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More must be done for real municipal income tax reform

Nov 07, 2014

Forty of the fifty states have no municipal income tax.

Not only is Ohio saddled with a municipal income tax, but ours is among the “most complicated, absurd, and punitive” local tax system in the nation, according to numerous experts.

As Ohio’s General Assembly starts reforming this broken tax system, The Buckeye Institute has released a new report, More Must be Done for Real Municipal Income Tax Reform, to underscore the bare minimum any proposed legislation should do:

Standardize reciprocal municipal income tax credits across jurisdictions for tax fairness;

  • Allow for an eventual 20-year Net Operating Loss Carryforward to facilitate start-up business formation;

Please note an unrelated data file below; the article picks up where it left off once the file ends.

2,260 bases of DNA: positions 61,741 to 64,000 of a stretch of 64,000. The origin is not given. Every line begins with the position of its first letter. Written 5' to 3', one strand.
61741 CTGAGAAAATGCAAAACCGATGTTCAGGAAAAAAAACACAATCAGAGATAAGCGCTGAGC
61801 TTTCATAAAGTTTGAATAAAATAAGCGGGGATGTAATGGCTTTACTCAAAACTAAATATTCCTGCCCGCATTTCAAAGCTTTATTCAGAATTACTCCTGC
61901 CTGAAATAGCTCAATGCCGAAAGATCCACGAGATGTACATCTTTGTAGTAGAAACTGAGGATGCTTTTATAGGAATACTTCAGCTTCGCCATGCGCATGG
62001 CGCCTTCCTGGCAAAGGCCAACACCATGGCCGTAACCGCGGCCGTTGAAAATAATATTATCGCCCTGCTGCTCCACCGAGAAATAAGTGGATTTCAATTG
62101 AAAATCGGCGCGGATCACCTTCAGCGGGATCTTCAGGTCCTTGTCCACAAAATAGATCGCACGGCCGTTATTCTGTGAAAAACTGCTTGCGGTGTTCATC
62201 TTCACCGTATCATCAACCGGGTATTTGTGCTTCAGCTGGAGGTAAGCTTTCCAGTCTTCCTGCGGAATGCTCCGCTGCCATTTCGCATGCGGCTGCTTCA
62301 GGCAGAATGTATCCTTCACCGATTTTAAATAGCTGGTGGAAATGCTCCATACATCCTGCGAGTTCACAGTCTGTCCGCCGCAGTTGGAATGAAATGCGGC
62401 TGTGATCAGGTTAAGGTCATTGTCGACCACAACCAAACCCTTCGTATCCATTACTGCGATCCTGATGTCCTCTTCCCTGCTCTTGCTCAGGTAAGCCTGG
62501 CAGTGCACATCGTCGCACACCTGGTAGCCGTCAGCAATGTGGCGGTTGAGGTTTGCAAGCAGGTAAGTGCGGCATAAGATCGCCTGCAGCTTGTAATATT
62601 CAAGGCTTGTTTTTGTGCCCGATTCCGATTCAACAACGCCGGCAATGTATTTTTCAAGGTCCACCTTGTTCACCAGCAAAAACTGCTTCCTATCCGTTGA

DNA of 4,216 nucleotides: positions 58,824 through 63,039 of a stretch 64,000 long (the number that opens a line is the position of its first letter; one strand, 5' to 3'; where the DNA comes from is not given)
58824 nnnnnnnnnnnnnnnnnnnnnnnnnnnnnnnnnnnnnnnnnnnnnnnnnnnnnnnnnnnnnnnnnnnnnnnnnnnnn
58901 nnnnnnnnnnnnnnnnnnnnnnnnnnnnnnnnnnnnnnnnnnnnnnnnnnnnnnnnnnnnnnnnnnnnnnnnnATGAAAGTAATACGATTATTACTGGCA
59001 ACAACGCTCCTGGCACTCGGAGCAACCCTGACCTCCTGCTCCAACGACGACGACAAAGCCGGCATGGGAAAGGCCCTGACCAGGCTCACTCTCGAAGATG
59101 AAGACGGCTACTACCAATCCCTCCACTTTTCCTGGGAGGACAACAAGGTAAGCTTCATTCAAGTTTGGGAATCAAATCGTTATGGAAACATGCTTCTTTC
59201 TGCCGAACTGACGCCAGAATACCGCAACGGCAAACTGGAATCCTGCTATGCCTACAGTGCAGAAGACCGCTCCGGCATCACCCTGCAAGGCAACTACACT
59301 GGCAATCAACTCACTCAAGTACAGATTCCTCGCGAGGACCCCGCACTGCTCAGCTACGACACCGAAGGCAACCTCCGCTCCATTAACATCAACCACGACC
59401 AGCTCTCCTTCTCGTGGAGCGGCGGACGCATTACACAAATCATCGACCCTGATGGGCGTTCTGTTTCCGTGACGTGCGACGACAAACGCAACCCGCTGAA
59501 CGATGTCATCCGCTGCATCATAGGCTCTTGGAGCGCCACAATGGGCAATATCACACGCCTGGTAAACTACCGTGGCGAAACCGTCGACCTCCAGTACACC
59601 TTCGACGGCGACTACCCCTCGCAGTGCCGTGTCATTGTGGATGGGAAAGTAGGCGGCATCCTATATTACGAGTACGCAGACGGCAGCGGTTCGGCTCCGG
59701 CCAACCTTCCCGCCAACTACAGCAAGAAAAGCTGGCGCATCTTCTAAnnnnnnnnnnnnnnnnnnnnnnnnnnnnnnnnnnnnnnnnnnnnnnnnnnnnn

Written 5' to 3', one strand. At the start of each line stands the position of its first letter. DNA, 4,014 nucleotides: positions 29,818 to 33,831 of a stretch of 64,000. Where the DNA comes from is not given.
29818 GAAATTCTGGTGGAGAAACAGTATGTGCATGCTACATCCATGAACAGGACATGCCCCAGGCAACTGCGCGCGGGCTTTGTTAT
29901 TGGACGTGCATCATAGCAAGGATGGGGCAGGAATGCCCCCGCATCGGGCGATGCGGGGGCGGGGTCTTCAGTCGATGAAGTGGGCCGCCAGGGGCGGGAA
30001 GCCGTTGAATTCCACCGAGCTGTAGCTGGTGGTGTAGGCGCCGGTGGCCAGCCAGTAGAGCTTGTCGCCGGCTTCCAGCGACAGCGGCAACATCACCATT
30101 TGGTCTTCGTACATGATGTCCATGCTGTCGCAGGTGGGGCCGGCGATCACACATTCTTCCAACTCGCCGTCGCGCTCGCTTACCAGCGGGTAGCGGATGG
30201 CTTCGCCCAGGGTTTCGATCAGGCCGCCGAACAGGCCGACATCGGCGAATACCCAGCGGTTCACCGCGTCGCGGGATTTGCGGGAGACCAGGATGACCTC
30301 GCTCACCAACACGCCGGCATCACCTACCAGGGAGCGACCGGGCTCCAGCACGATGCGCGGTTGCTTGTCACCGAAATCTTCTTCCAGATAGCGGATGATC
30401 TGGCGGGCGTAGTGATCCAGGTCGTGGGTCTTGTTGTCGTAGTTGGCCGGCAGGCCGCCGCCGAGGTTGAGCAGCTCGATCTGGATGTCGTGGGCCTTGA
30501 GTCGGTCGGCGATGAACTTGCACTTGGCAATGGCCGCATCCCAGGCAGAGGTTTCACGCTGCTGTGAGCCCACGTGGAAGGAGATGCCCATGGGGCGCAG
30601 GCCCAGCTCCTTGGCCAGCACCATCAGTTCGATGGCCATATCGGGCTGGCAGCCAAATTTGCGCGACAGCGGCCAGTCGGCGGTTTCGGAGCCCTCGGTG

• Use a simple “bright-line” residency test that taxes non-residents based on their primary place of employment;
     
  • Set a higher threshold for filing a net profit return (which is currently set at $10) to avoid having taxpayers spending more to file than they owe in tax liability;
     
  • Require a simple form for businesses to declare that they conducted no business in a specific municipality and therefore did not need to file a complete tax return for that municipality;
     
  • Include a “Taxpayer Bill of Rights.”

Buckeye report author Greg R. Lawson stated: 

The recommendations in this report represent commonsense reforms focused on making Ohio’s municipal tax system simpler, fairer, and more uniform for individuals and small businesses.” Lawson continued, “These requirements are the least we should do, particularly given Ohio’s competitive disadvantage relative to other states of having municipal income tax in the first place.